Waterlust not only helps its conservation partners financially so they can continue their important work. It also helps them get the word out about what they're doing, whether that's through social media spotlights, photo and video projects, or the informative note card that comes with each piece of apparel.
"They're doing their part for sure, pushing the information out across all of their channels, and I think that's what makes them so interesting," Caruso said.
And then there are the clothes, which speak for themselves.
Advocate Apparel to Start Conversations About Conservation
waterlust.com / @oceanraysphotography
Waterlust's concept of "advocate apparel" encourages people to see getting dressed every day as an opportunity to not only express their individuality and style, but also to advance the conversation around marine science. By infusing science into clothing, people can visually represent species and ecosystems in need of advocacy — something that, more often than not, leads to a teaching moment.
"When people wear Waterlust gear, it's just a matter of time before somebody asks them about the bright, funky designs," said Waterlust's CEO, Patrick Rynne. "That moment is incredibly special, because it creates an intimate opportunity for the wearer to share what they've learned with another."
The idea for the company came to Rynne when he was a Ph.D. student in marine science.
"I was surrounded by incredible people that were discovering fascinating things but noticed that often their work wasn't reaching the general public in creative and engaging ways," he said. "That seemed like a missed opportunity with big implications."
Waterlust initially focused on conventional media, like film and photography, to promote ocean science, but the team quickly realized engagement on social media didn't translate to action or even knowledge sharing offscreen.
Rynne also saw the "in one ear, out the other" issue in the classroom — if students didn't repeatedly engage with the topics they learned, they'd quickly forget them.
"We decided that if we truly wanted to achieve our goal of bringing science into people's lives and have it stick, it would need to be through a process that is frequently repeated, fun, and functional," Rynne said. "That's when we thought about clothing."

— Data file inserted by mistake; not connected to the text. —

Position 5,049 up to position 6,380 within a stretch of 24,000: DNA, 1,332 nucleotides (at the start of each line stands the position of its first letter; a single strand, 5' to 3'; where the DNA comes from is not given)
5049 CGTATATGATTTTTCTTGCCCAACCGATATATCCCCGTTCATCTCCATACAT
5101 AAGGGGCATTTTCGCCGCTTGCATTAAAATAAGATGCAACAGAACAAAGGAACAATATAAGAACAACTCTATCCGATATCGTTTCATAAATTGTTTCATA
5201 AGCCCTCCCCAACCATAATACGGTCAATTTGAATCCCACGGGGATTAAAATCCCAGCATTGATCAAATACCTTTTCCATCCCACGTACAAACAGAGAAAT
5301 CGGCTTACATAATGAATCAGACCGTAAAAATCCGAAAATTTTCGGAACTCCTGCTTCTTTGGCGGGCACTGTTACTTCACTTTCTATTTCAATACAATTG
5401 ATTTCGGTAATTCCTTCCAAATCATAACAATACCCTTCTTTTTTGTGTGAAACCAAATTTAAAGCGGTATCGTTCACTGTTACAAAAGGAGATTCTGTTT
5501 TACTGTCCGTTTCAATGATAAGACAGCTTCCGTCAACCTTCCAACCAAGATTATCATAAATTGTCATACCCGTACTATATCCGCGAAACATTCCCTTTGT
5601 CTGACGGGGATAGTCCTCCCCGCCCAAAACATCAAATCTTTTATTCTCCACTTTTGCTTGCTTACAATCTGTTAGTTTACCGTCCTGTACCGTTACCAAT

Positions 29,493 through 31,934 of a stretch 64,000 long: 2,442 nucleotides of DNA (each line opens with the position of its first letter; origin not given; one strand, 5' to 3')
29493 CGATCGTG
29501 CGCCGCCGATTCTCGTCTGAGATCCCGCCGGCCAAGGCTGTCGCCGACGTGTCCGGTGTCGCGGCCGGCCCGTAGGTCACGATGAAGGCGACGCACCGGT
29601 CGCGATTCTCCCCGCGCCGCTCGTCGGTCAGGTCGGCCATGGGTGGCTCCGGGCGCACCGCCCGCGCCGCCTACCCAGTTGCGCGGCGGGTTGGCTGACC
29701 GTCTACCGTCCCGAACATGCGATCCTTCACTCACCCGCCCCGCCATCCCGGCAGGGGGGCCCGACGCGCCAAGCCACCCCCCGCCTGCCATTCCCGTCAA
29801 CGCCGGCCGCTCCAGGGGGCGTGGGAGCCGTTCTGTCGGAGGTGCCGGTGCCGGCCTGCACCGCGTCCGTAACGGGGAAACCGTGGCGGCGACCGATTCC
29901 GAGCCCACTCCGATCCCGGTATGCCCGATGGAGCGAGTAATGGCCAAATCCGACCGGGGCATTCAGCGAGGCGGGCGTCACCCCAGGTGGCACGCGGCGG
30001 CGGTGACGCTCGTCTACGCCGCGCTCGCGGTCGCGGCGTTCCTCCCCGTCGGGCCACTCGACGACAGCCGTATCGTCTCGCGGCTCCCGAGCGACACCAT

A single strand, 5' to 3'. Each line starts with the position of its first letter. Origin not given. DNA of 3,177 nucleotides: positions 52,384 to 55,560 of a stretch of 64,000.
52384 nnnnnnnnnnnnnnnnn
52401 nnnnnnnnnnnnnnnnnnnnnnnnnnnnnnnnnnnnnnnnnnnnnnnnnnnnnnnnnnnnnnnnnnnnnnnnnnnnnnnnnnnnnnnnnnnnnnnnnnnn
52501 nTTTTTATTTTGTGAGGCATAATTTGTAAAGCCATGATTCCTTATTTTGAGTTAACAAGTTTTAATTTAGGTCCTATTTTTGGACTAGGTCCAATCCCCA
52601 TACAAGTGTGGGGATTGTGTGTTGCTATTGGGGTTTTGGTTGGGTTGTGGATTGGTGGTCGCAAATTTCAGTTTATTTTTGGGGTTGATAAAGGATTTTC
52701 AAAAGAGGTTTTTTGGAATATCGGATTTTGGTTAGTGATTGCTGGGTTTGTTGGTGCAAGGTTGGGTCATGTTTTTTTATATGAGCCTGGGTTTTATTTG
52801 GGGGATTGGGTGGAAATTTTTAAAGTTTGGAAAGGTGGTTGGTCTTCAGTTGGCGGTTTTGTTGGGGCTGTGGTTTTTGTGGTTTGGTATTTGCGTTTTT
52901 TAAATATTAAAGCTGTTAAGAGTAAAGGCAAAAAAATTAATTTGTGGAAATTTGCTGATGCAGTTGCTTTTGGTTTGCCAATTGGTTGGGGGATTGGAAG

Support Marine Research and Sustainability in Style
To date, Waterlust has sold tens of thousands of pieces of apparel in over 100 countries, and the interactions its products have sparked have had clear implications for furthering science communication.
For Caruso alone, it's led to opportunities to share her abalone restoration methods with communities far and wide.
"It moves my small little world of what I'm doing here in Orange County, California, across the entire globe," she said. "That's one of the beautiful things about our partnership."
Check out all of the different eco-conscious apparel options available from Waterlust to help promote ocean conservation.
Melissa Smith is an avid writer, scuba diver, backpacker, and all-around outdoor enthusiast. She graduated from the University of Florida with degrees in journalism and sustainable studies. Before joining EcoWatch, Melissa worked as the managing editor of Scuba Diving magazine and the communications manager of The Ocean Agency, a non-profit that's featured in the Emmy award-winning documentary Chasing Coral.
By Simon Evans
The International Energy Agency (IEA) has once again forecast that world coal demand will rise, despite halving its outlook for growth in India.
The IEA's Coal 2017 report, published Monday, sees a small increase in global coal demand from 2016 to 2022, with growth in India and southeast Asian countries outweighing declines in rich nations and China.
Since 2011, the IEA has consistently forecast rising coal demand, even as it has repeatedly adjusted its figures downwards in light of lower-than-expected growth. Some analysts believe the agency remains behind the curve in its outlook for coal (see below).
Carbon Brief runs through the IEA's changing coal forecasts for India and other key world regions.
Decade of Stagnation
Each year, the IEA publishes a series of six-year forecasts for key energy markets. For example, Coal 2017 looks at the market for the fuel out to 2022, broken down by country and sector.
The report's top line notes how global coal demand fell in 2015 and 2016, with the combined fall being the largest it has ever recorded in more than 40 years of data. It goes on to say that coal demand will increase by 177 million tonnes of coal equivalent (Mtce, 3 percent) in the years to 2022.
After two years of declines, this low growth will round off a "decade of stagnation" for coal, the IEA said. In a foreword to the report, IEA Executive Director Fatih Birol wrote: